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02.19.11

How Breast Pumps Became a Political Issue

Michelle Obama has officially endorsed breastfeeding, and her Tea Party critics are slamming her for it. But even as they score political points, are they helping her cause?

For decades, breastfeeding has been an inflammatory topic among moms, the relative merits and burdens inspiring books, blogs, and sideways glances. So perhaps it was inevitable that the issue would spark a political firestorm among Mama Grizzlies this week.

It began innocently enough. At an intimate press conference kicking off the second year of her "Let's Move" campaign to fight childhood obesity, First Lady Michelle Obama stressed the importance of early intervention. And in highlighting steps parents can take, she recommended that women breastfeed their babies, because "kids who are breastfed longer have a lower tendency to be obese."

The first lady's comments came shortly after the IRS announced that, after lobbying from lawmakers, breast pumps—which can cost upward of $300—and related supplies could now be paid for with pre-tax Flexible Spending Accounts, or deducted from one's taxes as a medical expense, if one's total out-of-pocket medical costs add up to more than 7.5 percent of her income. Other deductible medical expenses? Contact lenses. Acupuncture. Vasectomies.

Shortly after, Tea Party darling Michele Bachmann slammed the first lady and the IRS on the Laura Ingraham radio show: "I've given birth to five babies, and I've breastfed every single one of these babies," Bachmann said. "To think that government has to go out and buy my breast pump for my babies, I mean, you wanna talk about the nanny state—I think you just got the new definition of the nanny state." Never mind that the government isn't "buying" anything for anyone.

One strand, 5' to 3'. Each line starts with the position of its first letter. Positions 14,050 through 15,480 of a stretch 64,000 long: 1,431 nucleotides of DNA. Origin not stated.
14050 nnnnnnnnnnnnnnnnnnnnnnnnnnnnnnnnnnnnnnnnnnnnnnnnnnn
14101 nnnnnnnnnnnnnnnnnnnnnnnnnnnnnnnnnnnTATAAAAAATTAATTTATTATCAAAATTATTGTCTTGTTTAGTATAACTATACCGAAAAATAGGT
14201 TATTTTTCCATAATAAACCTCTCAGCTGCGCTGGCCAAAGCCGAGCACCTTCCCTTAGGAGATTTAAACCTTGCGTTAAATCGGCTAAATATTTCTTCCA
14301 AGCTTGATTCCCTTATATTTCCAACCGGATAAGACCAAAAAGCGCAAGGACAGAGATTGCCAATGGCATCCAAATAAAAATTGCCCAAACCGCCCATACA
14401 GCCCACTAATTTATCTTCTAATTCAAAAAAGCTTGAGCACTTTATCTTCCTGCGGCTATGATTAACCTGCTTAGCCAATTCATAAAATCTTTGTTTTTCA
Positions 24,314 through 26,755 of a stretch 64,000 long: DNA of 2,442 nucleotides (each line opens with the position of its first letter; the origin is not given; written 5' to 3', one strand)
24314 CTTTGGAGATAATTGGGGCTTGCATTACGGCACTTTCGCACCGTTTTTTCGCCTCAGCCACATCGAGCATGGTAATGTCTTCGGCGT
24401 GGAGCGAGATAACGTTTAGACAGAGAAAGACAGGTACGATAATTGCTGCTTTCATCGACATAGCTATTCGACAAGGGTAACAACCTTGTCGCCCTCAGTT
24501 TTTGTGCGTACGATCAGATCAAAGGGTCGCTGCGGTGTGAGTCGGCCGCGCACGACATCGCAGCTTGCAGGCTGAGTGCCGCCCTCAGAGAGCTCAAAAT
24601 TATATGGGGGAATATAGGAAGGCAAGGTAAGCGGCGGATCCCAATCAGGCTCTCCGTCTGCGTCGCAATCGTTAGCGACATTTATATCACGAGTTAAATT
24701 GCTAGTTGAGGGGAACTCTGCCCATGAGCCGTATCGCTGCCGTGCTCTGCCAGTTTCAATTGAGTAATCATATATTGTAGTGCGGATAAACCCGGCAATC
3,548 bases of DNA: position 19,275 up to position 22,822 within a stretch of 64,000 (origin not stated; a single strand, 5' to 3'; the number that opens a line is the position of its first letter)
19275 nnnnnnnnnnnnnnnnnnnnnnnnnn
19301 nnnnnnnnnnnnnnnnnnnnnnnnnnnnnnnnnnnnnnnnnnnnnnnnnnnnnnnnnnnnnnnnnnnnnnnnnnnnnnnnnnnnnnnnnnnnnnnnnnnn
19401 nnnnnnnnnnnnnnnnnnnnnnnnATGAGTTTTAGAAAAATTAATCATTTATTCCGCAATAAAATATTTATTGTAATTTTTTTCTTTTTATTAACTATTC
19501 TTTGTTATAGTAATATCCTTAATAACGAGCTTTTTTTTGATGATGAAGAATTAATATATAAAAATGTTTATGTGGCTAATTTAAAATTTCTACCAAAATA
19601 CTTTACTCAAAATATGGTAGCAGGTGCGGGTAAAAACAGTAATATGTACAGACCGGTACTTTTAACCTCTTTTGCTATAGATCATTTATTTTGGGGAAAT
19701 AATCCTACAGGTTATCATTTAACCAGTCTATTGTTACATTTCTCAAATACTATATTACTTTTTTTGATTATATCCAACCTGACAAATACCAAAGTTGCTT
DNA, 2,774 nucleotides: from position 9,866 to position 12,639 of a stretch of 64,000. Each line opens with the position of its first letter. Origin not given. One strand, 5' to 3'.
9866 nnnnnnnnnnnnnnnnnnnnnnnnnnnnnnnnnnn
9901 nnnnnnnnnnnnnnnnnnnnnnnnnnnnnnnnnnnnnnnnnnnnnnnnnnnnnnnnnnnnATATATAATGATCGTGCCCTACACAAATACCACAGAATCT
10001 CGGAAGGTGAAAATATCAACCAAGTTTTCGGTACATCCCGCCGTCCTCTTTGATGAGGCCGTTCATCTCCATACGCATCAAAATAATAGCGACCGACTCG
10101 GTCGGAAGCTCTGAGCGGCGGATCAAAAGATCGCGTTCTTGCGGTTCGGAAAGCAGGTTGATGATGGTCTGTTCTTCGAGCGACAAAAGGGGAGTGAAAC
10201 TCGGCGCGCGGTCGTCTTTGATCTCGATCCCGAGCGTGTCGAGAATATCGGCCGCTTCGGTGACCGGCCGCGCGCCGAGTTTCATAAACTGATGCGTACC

Next, conservative pundit Michelle Malkin, who also breastfed her two kids, chimed in through a blog post and column, attacking the first lady and federal government for telling women how to live their lives, cutely dubbing the initiative "Big Bosom." (Get it?)

And just for good measure, Sarah Palin threw a shot, too. Speaking on Long Island, the former governor of Alaska said, "No wonder Michelle Obama is telling everybody you'd better breastfeed your babies. I'm looking and say, 'Yeah, you better because the price of milk is so high right now.'" Of course, this bad joke doesn't quite track, since babies aren't supposed to drink cow's milk.

Even more curious: Palin, who also breastfed all five of her kids, has spoken out about the challenges of pumping on the campaign trail. "What I've had to do, though, is in the middle of the night, put down the BlackBerries and pick up the breast pump," she told People magazine in 2008. As governor, she even designated October 2007 "Breastfeeding Awareness Month."

One wonders: Would these women have opposed reading if Laura Bush, champion of literacy, had been a Democrat?

For all the mockery and vitriol, Michelle Obama's advocacy for breastfeeding marked a cultural milestone. For years, maternal and child health activists have been working to spread awareness of the health benefits of nursing, and the first lady's endorsement might mark a turning point in this effort. Yes, Angelina Jolie, Gisele Bundchen, and other celeb moms have given their stamp of approval, but no one with the first lady's stature or power has embraced it so publicly.